By Hilary Morefield
The spring sun shone brightly through the windows of Shawna’s car as we stepped out into the end of 37th Street in Normal Heights. Today was the canvassing session of the Institute, where the fellows would get the opportunity to get to have face-to-face contact with community members about a particular issue. I quietly trailed SDLA Fellows Luis Osuna and Shawna Held as they made their way down the block, trying to make sense of the address list in hand.
In this particular section of Normal Heights, traffic fills the streets due to the number of freeways intersecting and surrounding the neighborhood in all directions, yet few of the area’s residents actually drive. Finding means of clean, alternative transportation for the community members is a big environmental justice policy interest. Our canvas would be surveying community members about their preferred means and changes to transportation and informing them of upcoming community meetings regarding the issue.
At the start of the day, the experience in the room seemed to be a half-and-half split between experienced canvassing vets and complete newcomers. Our small team was no different. Luis felt fairly confident, as he had had some experience in canvassing for campaigns he was passionate about. Shawna and I, first timers to the experience altogether, felt some initial nerves as we approached our first house.
Luis started us off with slightly less scripted approach, giving us a more sample of what we might say and would work off-paper. Shawna took on the next conversation and delved right in without hesitation, picking it up like a natural. We progressed down the list one by one, feeling out the best ways in which to approach people. Our group spoke to a number of folks: a young woman sweeping her sidewalk, a family of three playing loud music in their yard, a man and his burly dog, and an older gentleman enjoying his front porch. There were a number of dead houses and some confusion getting around the space, but we were able to get a handful of meaningful contacts in during the short time-frame.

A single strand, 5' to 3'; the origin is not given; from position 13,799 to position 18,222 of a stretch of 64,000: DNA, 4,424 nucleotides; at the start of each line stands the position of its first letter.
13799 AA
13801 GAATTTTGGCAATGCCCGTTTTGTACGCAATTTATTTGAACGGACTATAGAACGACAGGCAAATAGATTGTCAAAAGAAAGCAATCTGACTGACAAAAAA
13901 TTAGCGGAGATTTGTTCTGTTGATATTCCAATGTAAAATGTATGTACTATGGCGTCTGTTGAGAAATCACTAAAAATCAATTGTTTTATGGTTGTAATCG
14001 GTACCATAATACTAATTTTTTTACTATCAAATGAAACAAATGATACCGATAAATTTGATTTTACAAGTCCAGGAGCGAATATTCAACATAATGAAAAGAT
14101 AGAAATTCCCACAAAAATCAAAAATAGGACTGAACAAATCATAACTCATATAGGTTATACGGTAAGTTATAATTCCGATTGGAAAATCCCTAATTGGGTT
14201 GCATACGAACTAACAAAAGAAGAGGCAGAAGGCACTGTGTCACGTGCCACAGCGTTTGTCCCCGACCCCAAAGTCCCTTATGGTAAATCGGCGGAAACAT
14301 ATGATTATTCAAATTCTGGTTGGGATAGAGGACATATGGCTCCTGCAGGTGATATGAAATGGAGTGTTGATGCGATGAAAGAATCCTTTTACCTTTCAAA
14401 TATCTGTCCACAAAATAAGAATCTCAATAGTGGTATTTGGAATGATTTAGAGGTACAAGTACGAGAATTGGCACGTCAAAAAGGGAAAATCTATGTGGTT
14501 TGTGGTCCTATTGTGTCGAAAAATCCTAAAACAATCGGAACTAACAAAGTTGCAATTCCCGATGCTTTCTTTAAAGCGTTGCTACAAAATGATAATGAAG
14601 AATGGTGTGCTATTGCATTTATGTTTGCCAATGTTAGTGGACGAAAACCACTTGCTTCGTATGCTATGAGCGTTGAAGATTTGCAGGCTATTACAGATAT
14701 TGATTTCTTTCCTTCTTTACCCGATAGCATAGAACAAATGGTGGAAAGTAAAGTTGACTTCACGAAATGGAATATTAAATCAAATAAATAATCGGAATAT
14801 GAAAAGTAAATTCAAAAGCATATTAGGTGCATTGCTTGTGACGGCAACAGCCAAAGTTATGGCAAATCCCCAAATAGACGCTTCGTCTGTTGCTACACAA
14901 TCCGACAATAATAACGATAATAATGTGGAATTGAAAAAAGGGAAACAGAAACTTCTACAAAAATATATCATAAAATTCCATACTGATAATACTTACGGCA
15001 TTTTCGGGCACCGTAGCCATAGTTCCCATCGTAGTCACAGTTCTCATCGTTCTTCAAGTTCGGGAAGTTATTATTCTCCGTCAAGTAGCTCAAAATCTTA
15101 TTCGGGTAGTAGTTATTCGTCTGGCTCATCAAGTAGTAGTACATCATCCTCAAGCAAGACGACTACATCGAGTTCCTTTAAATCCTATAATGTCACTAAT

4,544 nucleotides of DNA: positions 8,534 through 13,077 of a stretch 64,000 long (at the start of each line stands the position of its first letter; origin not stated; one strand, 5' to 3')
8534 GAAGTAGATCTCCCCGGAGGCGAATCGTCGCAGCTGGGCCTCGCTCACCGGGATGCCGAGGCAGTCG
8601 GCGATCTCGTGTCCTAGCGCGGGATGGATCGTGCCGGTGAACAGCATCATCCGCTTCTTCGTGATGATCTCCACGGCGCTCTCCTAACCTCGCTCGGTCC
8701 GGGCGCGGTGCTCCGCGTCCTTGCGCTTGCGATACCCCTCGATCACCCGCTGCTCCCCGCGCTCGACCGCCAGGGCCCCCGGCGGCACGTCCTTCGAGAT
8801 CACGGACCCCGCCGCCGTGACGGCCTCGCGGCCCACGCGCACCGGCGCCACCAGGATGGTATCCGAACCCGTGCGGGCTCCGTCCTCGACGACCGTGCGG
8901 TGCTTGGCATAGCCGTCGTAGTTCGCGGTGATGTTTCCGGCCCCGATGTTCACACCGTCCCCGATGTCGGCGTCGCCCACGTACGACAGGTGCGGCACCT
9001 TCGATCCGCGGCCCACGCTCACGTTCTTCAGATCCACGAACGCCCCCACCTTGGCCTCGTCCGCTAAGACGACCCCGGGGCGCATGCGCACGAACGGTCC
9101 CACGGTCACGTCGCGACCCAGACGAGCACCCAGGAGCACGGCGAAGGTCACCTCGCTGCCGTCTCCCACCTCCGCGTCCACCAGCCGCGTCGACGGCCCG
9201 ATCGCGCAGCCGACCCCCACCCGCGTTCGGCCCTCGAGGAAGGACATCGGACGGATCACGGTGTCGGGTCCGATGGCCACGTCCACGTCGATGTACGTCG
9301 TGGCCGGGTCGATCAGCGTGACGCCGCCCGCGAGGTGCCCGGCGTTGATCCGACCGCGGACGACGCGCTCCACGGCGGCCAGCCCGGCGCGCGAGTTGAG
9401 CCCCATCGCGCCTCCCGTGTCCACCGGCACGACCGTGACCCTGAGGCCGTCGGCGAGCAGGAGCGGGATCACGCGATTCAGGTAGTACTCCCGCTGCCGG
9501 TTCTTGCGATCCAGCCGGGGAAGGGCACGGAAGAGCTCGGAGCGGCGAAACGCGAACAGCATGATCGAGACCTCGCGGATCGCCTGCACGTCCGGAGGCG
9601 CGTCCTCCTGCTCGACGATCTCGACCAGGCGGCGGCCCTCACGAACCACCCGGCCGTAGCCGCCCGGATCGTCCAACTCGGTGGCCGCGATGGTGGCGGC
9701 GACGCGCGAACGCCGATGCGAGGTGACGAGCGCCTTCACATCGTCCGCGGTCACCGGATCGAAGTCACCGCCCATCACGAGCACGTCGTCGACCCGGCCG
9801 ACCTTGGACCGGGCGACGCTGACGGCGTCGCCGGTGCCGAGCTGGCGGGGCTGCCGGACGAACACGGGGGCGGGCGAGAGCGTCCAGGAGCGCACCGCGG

When we returned to AFSCME Local 127 to meet up with the other fellows, the sentiments seemed to be all across the board. Nate and Sarah Saez seemed to luck out from the get go, and saying their first house was “a big hit”. They were invited inside by an active community member well versed and engaged with the issue at hand. Some of the best conversations seemed to come from families and those with children, who shared their concerns regarding the asthma rights of kids in the neighborhood.
Other of the fellows weren’t always as lucky in getting engaged conversations. Amanda Solomon Amorao expressed her disappointed with the number of dead houses and locked doors her team encountered. A number of groups felt challenged by certain obstacles at the front of the homes(dogs, gates, etc) that made them feel unapproachable. The biggest challenge for the group seemed to be personal hesitation of invading the privacy of the community members.
Despite the challenges, the fellows were able to pull a great deal out of the experience, and for the half of the room that felt initially nervous, all went better than expected.